My new and improved top ten
- Italy (+4) – I’m still head-over-heels in l’amore with this, and I can’t see that changing anytime soon. It’s easily my favourite of the three entries Italy has sent since their comeback, and if they want to impress me next year they should start preparing yesterday. Considering they don’t seem that bothered about impressing at Eurovision (but manage to anyway) they’ll probably wait a while longer.
- Hungary (+1)
- Moldova (+4)
- Sweden (-3)
- Germany (-3)
- Montenegro (+25) – Yep, you could say Igranka made a substantial leap upwards in my rankings. You know, ‘cause it did. I had high hopes for it on description alone, only to hear it and think ‘What The Fudge?’. But a few listens later (away from the raunchy music video), I got it, and now I want to be taken to the party. I can’t promise I’ll dress up as an astronaut, though.
- Norway (-1)
- Ukraine (-4)
- Ireland (+6)
- Azerbaijan (+27) – Another extra-large jump was made by The Land That Brought Us Running Scared, Shudder Shudder. I won’t deny it: the man in the box and all that jazz played a part in changing my mind about the song. That presentation took Hold Me to another level, and when I listened to it after the event, I was still feeling positive.
- Belgium (-3)
- Serbia (-1)
- Israel (+8)
- Lithuania (-4)
- Greece (+14) – I must have been in a bad place when Koza Mostra were chosen to go to Malmö. A place where it’s impossible to see how fun-derful they are. Now I see them as musos that embody Greece at their best; that is, their best when they don’t have a fierce female in a super-short dress performing an up-tempo ethnopop song representing them. Alcohol Is Free is off-the-wall, very Greek and more complex than you’d think (hint: it ain’t all about free alcohol).
- Croatia (+19)
- Albania (-3)
- United Kingdom (-6)
- Macedonia (-10)
- Russia (+18) – You don’t have to hate me for this, because I’m hating myself enough for all of us. I still despise the lyrics in all their OTT, clichéd grossness, but the melody got to me in the end. Dina also sold the sentiment quite well on stage, which made it feel slightly less forced. She has a great voice (in fact, she’s THE voice in Russia) so let’s hope it’s put to less nauseating use in the future.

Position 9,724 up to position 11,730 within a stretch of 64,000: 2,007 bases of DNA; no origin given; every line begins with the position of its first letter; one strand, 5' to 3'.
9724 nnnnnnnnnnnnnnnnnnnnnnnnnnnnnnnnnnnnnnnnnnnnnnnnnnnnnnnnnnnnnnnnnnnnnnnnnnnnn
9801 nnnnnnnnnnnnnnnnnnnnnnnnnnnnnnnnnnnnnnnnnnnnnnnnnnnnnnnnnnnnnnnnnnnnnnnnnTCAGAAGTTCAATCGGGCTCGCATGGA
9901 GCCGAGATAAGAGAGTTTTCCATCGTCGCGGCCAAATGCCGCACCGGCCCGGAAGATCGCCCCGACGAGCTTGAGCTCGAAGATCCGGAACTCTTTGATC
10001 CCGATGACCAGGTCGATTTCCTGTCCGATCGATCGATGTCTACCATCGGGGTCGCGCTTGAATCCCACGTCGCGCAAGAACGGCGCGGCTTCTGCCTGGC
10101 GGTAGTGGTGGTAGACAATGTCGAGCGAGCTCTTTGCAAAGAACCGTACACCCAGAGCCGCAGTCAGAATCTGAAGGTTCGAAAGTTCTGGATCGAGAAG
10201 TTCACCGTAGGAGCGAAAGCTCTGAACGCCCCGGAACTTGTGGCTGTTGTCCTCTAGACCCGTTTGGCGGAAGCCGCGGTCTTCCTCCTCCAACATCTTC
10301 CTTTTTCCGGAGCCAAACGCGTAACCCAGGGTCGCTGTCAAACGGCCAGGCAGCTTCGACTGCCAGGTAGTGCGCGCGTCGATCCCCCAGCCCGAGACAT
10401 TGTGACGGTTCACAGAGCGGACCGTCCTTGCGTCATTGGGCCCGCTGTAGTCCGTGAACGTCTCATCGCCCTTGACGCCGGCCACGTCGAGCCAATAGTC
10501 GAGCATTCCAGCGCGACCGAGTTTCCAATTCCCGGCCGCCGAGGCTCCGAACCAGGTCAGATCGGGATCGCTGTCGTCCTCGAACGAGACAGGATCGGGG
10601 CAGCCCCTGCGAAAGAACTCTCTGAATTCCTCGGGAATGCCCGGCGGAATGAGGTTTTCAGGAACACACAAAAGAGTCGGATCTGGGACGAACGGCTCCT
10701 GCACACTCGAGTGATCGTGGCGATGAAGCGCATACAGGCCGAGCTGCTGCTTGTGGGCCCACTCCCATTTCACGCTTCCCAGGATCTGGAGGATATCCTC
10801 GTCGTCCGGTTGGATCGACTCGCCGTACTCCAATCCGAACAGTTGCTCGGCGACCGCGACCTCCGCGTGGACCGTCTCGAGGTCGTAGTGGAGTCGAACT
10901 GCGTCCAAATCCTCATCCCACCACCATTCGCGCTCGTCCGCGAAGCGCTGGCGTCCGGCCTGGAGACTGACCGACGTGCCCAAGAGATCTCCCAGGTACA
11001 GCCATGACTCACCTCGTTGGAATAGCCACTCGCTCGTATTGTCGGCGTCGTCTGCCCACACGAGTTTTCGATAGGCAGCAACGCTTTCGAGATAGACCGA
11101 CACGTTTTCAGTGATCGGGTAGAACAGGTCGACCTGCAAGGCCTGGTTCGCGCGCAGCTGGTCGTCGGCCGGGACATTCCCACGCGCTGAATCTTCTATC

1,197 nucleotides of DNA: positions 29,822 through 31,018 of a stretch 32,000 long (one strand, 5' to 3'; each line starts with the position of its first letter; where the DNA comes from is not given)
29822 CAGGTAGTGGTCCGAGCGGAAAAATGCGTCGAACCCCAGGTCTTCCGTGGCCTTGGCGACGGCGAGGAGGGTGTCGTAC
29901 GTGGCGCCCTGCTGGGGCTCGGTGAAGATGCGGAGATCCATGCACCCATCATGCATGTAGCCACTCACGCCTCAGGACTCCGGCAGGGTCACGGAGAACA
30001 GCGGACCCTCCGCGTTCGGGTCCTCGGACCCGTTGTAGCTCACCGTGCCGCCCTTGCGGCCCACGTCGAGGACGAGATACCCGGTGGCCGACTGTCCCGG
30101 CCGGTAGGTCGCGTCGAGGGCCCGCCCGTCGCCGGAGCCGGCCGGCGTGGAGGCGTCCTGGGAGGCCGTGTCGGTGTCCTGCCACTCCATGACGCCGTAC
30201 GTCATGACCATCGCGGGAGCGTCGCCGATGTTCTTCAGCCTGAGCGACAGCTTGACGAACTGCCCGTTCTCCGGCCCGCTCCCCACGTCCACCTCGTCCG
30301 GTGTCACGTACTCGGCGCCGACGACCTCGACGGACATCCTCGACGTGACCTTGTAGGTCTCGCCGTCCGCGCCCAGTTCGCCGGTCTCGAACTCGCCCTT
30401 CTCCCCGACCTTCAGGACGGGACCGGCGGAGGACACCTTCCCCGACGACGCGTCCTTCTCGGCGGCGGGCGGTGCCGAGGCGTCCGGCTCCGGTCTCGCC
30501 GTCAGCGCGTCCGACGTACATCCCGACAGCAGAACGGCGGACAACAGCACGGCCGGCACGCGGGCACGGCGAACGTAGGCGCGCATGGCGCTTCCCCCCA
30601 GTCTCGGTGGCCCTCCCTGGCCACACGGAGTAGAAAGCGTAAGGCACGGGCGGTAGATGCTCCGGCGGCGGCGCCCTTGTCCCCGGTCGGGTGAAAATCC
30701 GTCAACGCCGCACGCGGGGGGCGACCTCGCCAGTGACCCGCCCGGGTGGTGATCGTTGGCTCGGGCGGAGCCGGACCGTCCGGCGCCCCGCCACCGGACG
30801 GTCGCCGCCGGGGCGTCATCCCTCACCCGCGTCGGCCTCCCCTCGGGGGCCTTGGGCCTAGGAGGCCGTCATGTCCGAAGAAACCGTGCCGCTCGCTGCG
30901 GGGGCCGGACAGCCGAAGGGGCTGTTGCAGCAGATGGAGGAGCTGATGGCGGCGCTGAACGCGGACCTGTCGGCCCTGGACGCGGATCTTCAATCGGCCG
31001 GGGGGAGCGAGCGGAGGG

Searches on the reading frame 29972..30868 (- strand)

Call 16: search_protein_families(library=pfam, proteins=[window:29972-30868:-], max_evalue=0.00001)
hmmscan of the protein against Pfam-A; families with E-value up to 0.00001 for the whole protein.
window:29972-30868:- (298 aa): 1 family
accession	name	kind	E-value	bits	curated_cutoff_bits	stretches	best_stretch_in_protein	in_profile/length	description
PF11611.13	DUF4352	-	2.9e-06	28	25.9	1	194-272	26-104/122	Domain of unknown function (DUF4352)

- Romania (+4)
- Estonia (-3)
- Georgia (+7)
- San Marino (+8)
- Slovenia (+8)
- Spain (-6) – I still feel more or less the same about this as I did two months ago, and the only reason it’s gone down in my rankings is because a bunch of other songs have gone up. It’s a sweet little ditty (BRB, just got to give my grandmother her terminology back) and it works better purely as a listening song, not as a competition song, so 26/39 is in no way a slap in ESDM’s collective face from me.
- Netherlands (+7)
- Denmark (-4)
- Switzerland (-12)
- Malta (-4)
- Armenia (+5)
- France (-19) – I still have a sneaking regard for this, as a lover of the retro style and French language (don’t you just love that ‘toxique’?) but again, it was sent packing to the lower end of my 39 by all the entries that I suddenly became enamoured with. Having said that, it isn’t something I’ll have on repeat.
- Iceland (-17)
- Austria (-16)
My (un)lucky lasts
- Latvia (-7)
- Finland (-14)
- Bulgaria (-10)
- Belarus (-15) – Solayoh has finally begun to grate on me, and with the excitement of Eurovision over, I’m recalling how much I hate the way the Belarusian selection panned out. It was a pretty pointless exercise, and THEN somebody decided to go back in time and nab a Helena Paparizou B-side to make up for it. FYI, it didn’t. As of now, I’m officially back to missing Rhythm of Love.
As usual, at this point, there isn’t a single entry I could claim to hate. Sure, I’m disliking Solayoh at the moment, but if it were a person I wouldn’t want to strangle them with a feather boa – I’d probably just shake my fist in their general direction. Cyprus, the only song that didn’t shift positions in my rankings between May and now, is only at the bottom because it sends me to sleep. But who knows what will happen after another few months have gone by. You may see Cyprus and Belarus catfighting for my #1 position.
Hashtag AS IF.
How’s your top 39 looking now compared to way back when? Which entries have grown on you the most and which ones have begun to get a little…*yawn*…tired?